Here's a look at the highlights and lowlights around the NFL during the opening weekend:
1. Peyton Manning is back.
The Denver Broncos' quarterback made an early statement in his bid for NFL Comeback Player of the Year honors.
The four-time Most Valuable Player completed 19 of 26 passes for 253 yards and two touchdowns, displaying zip on his throws and a command of the Broncos' offense. He fired a 71-yard touchdown pass to wide receiver Demaryius Thomas.
Manning also threw his 400th career touchdown pass, reaching the milestone faster than Dan Marino or Brett Favre did. Manning now has 401 for his career, only ranking behind Favre (508) and Marino (420) in NFL history.
Most importantly, Manning also displayed that his neck is sturdy as he was sacked twice and got up without any injury setbacks.
2. Robert Griffin III dazzles.
The Heisman Trophy winner from Baylor has energized the Redskins, passing for 320 yards, two touchdowns and no interceptions on 19 of 26 accuracy for a 139.9 quarterback rating.
Griffin was extremely poised and selective about when he chose to leave the protective confines of the pocket. Only once did he get hit hard.
Griffin's decision-making was sharp and he completed his first eight passes, including an 88-yard touchdown pass to Pierre Garcon over the middle. His timing with Garcon was superb.
Reprising their old connection from their days with the Broncos, Cutler and Marshall collaborated for nine completions, 119 yards and a touchdown in the Bears' win over the Indianapolis Colts.
4. Matt Ryan is sharp
Ryan and wide receiver Julio Jones are one of the most potent tandems in the league. Jones caught six passes for 108 yards and two touchdowns.
If the Falcons keep playing this way, they're going to be a powerhouse in the NFC South.
5. Big win for 49ers
Although Rodgers completed 30 of 44 passes for 303 yards, two touchdowns and one
interception, he wasn't as productive early and faced a lot of pressure from 49ers star outside linebacker Aldon Smith.
Running back Frank Gore contributed 112 yards and a touchdown.
And kicker David Akers tied an NFL record with a 63-yard field goal that caromed off the crossbar through the uprights. The other kickers to make 63-yarders: Sebastian Janikowski, Jason Elam and Tom Dempsey.
1. Ben Roethlisberger's interception.
Rushing a throw into coverage, the Steelers quarterback got picked off by Broncos cornerback Tracy Porter in the closing minutes.
The 43-yard interception return by Porter, who once returned a Peyton Manning interception for a touchdown in the Super Bowl when he was playing for New Orleans, put the game away for Denver.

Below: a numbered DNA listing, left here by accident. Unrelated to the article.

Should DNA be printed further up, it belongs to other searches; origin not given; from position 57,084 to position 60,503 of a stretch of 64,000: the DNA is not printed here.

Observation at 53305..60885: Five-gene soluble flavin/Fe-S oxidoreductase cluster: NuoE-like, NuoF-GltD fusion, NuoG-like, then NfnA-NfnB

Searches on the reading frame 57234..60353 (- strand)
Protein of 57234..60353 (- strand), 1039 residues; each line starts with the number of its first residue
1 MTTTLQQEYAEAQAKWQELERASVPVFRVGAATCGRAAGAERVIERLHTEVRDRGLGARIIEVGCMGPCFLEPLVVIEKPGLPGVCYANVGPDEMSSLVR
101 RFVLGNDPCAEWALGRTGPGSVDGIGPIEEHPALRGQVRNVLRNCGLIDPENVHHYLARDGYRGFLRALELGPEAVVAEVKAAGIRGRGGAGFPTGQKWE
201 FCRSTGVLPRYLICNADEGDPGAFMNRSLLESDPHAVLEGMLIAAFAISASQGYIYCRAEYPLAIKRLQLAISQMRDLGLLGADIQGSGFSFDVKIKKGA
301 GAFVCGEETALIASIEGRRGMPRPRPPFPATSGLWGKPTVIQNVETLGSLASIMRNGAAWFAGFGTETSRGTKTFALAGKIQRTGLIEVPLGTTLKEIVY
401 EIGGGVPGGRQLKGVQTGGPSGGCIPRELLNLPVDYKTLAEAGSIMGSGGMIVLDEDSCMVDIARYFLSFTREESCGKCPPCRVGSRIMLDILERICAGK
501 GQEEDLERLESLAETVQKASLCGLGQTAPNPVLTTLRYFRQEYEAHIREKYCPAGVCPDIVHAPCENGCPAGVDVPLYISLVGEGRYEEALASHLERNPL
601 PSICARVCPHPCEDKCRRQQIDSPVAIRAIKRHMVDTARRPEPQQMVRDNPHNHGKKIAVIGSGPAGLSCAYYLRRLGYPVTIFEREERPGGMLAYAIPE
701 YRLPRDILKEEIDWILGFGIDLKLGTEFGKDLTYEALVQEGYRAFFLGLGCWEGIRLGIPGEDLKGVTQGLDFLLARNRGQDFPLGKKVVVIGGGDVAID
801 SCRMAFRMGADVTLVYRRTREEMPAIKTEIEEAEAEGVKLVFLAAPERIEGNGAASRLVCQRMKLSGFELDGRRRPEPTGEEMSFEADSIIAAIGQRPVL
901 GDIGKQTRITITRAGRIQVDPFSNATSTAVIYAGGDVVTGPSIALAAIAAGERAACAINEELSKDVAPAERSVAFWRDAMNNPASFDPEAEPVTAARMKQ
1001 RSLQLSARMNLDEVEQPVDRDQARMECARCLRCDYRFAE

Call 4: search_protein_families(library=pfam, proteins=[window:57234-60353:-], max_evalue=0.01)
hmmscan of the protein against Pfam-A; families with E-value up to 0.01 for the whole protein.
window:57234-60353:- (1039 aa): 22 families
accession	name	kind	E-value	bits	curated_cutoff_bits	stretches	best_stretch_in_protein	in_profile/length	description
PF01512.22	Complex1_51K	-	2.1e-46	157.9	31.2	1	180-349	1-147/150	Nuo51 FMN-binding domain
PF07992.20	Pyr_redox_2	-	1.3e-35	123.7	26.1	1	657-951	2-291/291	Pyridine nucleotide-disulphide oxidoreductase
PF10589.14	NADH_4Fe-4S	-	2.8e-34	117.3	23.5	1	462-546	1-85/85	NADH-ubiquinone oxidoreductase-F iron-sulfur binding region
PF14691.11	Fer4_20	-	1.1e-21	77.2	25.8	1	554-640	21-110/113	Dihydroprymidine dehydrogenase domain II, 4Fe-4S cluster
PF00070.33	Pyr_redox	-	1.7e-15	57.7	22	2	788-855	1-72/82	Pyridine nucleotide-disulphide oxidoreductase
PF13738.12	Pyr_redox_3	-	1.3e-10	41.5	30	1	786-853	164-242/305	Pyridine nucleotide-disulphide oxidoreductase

Afterward, Roethlisberger correctly characterized the situation: He should have called a
timeout to get the ofense settled down.
2. Mixed debut for Andrew Luck
Although the Indianapolis Colts rookie quarterback completed 23 of 45 passes for 309 yards and a touchdown, with nine completions to Reggie Wayne for 135 yards, Luck struggled with turnovers.
Luck uncorked three interceptions, lost a fumble and held the football a bit too long. He was sacked three times.
Two of his interceptions went to Bears cornerback Tim Jennings.
Overall, Luck has a ton of promise, but there are still some things to clean up.
3. Saints' defense struggles
The Saints look extremely vulnerable on defense, particularly against the run.
Despite the acquisition of middle linebacker Curtis Lofton, the Saints got punished upfront as they allowed 153 rushing yards on 44 carries.
The Saints ranked 29th against the run last year, so it doesn't look like there's
been any improvement.
4. Chris Johnson disappears
The Tennessee Titans' star running back ran into a brick wall.
He rushed for a career-worst 4 yards on 11 carries as the Titans finished with 20 yards on 16 carries in a loss to the New England Patriots.
The last time we checked, the Patriots' defense wasn't evocative of the legendary "Steel Curtain."
Meanwhile, the Patriots discovered a featured runner as Stevan Ridley gained 125 yards on 21 carries.
A former 2,000-yard rusher, Johnson has to be involved effectively for the Titans' offense to work as new quarterback Jake Locker learns on the job.
5. Replacement officials.
The gaffe stemmed from the requirement that teams use a timeout for an injured player. Seahawks receiver Doug Baldwin got hurt, then two plays later Seattle coach Pete Carroll was allowed to call a fourth timeout.
Although the Seahawks didn't capitalize on the opportunity late in the game during their 20-16 loss to the Arizona Cardinals, referee Bruce Hermansen acknowledged afterward that he made a mistake.
Meanwhile, the replacement officials called 18 penalties during the Green Bay-San Francisco game, raising the ire of combustible 49ers coach Jim Harbaugh.
And Packers quarterback Aaron Rodgers described the penalties as bizarre.